Algorithmica Fig. 2 Example of how to use a bypass node. In the graph on the left, each edge is duplicated k times and clearly χ = 3k. However, using only one bypass node, we can perform the migration in = 2k stages as shown on the right. (The bypass node is shown as “◦”) Definition 1 A directed edge (v, w) in a demand graph is bypassed if it is replaced by two edges, one from v to a bypass node, and one from that bypass node to w.

An important constraint that bypassing an edge imposes is that the object must be sent to the bypass node before it can be sent from the bypass node. In this sense, edges to and from bypass nodes are special. Figure 2 gives an example of how a bypass node can be used.

By replicating the graph on the left side of Fig. 2 n/3 times, we see that there exist graphs which require n/3 bypass nodes in order to complete a migration in steps.

1.1.2 Space Constraints

When space constraints are introduced, we obtain our second, more complex, variant on the edge coloring problem. We consider here the limiting case where there is the minimum possible free space at each node, including bypass nodes, such that there is at least one free space in both the initial and final configurations. We can define this

problem more abstractly as the edge coloring with space constraints problem:

The input to the problem is a directed multigraph G, where there are initially F (v) free spaces on node v. By the free space assumption, F (v) = max(din (v) − dout (v), 0) + 1, where din (v) is the in-degree and dout (v) is the out-degree of node v.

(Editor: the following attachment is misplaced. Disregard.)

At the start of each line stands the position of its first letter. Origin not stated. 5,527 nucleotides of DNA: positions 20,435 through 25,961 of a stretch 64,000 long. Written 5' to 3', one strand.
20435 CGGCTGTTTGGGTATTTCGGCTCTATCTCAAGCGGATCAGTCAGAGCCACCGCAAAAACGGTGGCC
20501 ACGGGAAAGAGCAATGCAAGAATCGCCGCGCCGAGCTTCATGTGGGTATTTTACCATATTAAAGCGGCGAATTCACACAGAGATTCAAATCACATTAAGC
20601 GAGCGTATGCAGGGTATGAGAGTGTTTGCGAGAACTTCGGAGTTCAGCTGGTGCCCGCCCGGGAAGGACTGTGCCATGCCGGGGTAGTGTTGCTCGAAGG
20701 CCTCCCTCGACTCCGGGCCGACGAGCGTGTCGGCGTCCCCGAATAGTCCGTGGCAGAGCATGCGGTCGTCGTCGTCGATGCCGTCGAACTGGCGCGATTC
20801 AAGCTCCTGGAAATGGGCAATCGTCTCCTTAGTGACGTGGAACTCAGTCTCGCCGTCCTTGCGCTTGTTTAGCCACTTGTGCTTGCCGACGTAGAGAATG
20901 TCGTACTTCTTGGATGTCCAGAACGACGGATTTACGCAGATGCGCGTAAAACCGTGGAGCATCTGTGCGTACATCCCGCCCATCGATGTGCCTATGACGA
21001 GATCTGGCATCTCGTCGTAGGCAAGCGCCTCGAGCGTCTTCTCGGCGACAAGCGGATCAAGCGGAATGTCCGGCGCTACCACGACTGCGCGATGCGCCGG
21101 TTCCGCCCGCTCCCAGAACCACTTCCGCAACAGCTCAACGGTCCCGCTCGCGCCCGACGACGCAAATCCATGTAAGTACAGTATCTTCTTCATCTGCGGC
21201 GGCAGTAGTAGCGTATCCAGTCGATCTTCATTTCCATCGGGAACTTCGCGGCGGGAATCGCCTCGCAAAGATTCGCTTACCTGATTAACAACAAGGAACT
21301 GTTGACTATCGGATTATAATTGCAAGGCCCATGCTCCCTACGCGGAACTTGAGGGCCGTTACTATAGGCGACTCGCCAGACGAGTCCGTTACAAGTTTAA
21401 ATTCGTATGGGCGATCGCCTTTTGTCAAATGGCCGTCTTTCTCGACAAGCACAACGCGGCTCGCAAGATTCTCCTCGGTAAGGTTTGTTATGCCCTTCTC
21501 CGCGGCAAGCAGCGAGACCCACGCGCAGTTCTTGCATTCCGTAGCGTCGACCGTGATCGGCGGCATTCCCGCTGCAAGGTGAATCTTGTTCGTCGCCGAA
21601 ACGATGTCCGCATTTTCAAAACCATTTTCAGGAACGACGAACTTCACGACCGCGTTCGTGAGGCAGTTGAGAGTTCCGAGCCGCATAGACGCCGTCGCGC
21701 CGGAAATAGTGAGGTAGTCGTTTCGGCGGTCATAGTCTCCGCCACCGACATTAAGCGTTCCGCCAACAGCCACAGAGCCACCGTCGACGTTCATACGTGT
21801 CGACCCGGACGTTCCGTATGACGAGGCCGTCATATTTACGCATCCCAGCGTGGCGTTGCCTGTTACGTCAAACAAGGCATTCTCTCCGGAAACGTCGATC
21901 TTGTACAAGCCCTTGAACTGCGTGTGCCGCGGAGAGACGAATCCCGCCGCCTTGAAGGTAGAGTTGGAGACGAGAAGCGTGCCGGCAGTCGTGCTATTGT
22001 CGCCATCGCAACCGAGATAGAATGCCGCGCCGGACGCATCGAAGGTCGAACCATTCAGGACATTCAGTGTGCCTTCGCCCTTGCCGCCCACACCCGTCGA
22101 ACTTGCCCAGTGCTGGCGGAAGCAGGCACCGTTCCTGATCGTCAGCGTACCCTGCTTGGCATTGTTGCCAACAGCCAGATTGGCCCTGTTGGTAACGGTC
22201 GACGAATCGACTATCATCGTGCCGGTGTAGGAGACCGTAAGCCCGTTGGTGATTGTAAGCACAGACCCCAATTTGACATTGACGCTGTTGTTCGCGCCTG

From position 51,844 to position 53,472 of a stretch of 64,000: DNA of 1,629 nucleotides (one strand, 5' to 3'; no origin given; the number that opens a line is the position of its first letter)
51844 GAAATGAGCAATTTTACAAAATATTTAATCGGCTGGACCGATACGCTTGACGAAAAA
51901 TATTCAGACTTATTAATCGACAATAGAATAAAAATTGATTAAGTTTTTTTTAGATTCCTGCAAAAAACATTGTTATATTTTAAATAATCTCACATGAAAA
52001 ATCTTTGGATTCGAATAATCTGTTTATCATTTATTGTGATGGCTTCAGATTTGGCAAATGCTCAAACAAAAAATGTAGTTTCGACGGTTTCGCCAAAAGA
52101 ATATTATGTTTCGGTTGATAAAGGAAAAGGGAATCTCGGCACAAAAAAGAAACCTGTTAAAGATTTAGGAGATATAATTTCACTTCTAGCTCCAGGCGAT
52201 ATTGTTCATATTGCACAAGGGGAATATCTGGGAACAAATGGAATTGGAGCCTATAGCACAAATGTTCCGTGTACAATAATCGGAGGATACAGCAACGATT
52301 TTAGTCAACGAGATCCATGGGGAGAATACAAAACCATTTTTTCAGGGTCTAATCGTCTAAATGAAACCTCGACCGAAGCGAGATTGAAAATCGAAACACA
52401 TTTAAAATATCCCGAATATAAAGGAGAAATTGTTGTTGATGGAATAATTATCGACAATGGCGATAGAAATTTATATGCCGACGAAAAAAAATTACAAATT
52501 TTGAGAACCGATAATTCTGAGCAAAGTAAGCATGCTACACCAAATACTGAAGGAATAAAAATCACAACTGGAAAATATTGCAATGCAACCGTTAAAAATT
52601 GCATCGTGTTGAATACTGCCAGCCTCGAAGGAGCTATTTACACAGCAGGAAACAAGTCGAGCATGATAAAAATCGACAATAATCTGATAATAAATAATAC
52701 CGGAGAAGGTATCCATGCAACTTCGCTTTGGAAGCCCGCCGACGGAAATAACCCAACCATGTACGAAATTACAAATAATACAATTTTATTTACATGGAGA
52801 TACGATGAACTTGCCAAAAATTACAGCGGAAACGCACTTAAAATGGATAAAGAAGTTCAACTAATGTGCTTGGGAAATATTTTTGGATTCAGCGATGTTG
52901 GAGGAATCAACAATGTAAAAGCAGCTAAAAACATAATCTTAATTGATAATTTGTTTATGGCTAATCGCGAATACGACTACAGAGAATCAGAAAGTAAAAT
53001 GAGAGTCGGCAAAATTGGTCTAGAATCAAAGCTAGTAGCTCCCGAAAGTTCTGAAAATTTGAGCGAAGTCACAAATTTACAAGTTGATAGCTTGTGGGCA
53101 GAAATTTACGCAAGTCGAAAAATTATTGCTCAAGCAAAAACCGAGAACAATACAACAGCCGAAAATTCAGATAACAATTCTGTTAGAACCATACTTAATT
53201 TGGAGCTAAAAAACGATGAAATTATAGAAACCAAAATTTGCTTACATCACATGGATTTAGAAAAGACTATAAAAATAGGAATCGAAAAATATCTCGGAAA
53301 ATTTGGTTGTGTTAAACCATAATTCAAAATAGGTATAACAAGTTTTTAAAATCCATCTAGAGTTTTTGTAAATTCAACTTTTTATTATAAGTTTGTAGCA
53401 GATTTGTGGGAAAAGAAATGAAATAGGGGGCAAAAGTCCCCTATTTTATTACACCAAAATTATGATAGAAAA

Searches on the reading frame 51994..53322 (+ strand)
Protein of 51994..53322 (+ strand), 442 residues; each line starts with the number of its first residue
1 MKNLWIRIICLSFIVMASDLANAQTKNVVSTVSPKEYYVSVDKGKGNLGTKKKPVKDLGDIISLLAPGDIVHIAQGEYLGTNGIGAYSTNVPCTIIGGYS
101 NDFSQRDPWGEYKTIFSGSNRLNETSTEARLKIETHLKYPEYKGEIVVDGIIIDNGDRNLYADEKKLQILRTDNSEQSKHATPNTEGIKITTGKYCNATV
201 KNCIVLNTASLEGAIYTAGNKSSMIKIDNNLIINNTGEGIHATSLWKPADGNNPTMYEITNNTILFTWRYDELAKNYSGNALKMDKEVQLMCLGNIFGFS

The problem is to assign a positive integer (a color) to each edge so that the maximum integer assigned to any edge is minimized (i.e., the number of colors used is minimized) subject to the constraints that

• no two edges incident on the same node have the same color, and (i) (i) (i) (i)

• for each i and each node v, cin (v) − cout (v) ≤ F (v), where cin (v) (resp. cout (v)) is the number of in-edges (resp. out-edges) incident to v with color at most i.

The second condition, which we refer to as the space constraint condition, captures the requirement that at all times the space consumed by data items moved onto a storage device minus the space consumed by data items moved off of that storage device cannot exceed the initial free space on that device.